When Art Shell was named the Raiders new (returning) Head Coach, there was speculation regarding who he would select as his offensive coordinator. Some journalists pointed to a person "lurking around" Raiders Headquaters named Tom Walsh, and whom has not coached NFL football since 1994.
Shell hired Tom Walsh (pictured), who ran a bed and breakfast and was mayor of the Iowa town it was in.
It's this long time away from the pro game that made Tom Walsh-Not-Bill a big question mark for the Raiders. I immediately wondered if Walsh was brought in because he would faithfully install the old Raiders offense of the 70s and without question -- or the desire to place in new ideas all his own. Only time would tell.
Well, time's talking and what it's saying isn't good at all. It's saying that Tom Walsh's system -- even in its watered down pre-season fashion -- is a failure and the weakest link of the team.
Well, take a look at this video summary of the Oakland Raiders this year, and pay attention to the passing game:
Watch how the Raiders offensive line pass blocks in plays that don't have play action -- where run-like blocking is used. The Raiders linemen retreat, read, then hit. That's not the style that's considered "in vogue" in today's NFL. The league's full of o-line blocking techniques where the line actually fires out as if the play were a run, when it's a five-step or even seven-step pass. Fomer Denver Broncos and Atlanta Falcons line coach Alex Gibb is best known for this style of blocking. A variation of it was used as far back as with Don Coryell when he coached the San Diego Chargers. And it's a basic part of Bill Walsh's offense.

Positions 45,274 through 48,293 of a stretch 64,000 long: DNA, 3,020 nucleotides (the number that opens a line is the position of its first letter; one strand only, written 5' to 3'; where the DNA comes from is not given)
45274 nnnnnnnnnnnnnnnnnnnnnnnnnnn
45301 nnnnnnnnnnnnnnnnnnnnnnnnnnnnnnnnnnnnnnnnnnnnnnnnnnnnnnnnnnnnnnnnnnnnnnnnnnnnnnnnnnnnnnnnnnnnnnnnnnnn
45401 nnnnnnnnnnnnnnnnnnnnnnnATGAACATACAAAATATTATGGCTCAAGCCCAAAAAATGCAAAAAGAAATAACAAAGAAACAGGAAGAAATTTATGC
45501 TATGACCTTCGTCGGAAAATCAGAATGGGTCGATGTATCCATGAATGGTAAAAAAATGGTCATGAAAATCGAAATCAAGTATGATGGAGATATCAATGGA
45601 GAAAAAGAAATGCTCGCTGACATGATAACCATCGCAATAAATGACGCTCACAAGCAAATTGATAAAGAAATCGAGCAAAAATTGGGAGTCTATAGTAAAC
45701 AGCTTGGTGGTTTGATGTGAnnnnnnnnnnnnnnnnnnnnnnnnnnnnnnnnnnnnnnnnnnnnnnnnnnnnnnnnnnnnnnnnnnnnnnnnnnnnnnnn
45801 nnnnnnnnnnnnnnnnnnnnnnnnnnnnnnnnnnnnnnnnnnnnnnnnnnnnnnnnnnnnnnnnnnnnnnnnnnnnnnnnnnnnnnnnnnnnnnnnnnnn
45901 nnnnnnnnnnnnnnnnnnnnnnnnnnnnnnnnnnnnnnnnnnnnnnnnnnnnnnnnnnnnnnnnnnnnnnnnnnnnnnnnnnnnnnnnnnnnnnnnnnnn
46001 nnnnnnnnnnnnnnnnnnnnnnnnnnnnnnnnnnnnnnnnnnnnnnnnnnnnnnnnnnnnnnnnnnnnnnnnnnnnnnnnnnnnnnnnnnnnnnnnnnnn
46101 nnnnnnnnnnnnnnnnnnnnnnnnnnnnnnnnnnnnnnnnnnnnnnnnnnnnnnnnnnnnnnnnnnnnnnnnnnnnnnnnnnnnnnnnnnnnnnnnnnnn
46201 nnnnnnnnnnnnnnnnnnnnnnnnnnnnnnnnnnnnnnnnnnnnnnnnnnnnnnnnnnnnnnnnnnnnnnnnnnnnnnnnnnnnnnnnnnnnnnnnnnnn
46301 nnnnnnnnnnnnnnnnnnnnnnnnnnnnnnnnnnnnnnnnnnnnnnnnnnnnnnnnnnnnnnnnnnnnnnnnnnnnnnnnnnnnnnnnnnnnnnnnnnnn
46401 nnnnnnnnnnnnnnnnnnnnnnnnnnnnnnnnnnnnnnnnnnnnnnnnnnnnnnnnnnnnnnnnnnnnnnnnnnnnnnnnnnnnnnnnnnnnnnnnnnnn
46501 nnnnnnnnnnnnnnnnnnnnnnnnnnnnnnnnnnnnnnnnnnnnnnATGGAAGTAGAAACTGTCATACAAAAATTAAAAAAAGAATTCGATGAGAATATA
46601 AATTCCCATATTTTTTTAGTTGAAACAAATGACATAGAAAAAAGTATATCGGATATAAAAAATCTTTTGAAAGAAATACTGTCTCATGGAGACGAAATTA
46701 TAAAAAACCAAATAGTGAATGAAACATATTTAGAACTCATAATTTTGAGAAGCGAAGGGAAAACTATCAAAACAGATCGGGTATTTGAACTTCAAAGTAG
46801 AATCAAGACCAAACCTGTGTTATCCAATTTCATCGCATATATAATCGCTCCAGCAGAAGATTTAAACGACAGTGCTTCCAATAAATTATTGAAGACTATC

The point of this style is to create separation between the quarterback and the offensive line and thus keeps the defenders off the QB. The idea is simply that the defenders don't get that running start they're used to.
Well, not so with the 2006 Oakland Raiders.
Watch the video and you will see example after example of Raiders offensive linemen retreating and having defensive line people crash into them -- and collapse the pass pocket, resulting in hurries, sacks, and interceptions. It's the reason why Raiders QB Aaron Brooks completed 2 of 9 passes and Raiders Second QB Andrew Walter was intercepted twice.
Also watch the video and you'll see the Raiders force-feed a steady diet of deep passes to the Vikings, with only the occasional pass to the running back in the flat, and even then after the wide receivers have been scanned by the quaterback. All the Viking have to do is play their zone six-yards deeper than normal -- just as opponents did against the Raiders and the LA Rams in the 70s.
It's these aspects of the Raiders offense that need to change, and before the season starts. I will go a step beyond that and assert that the Raiders need to fire Tom Walsh and hire someone like Hue Jackson, whom I've written about.
My call for Tom Walsh to be fired is not popular with some Raiders fans , (well, not all of them) but as the season wears on, I'll have a lot of voices joining me, including that of Randy Moss, himself. In fact, Adam Schefter of the NFL Network has already commented on what others in the league are saying about Walsh.
Just watch and listen.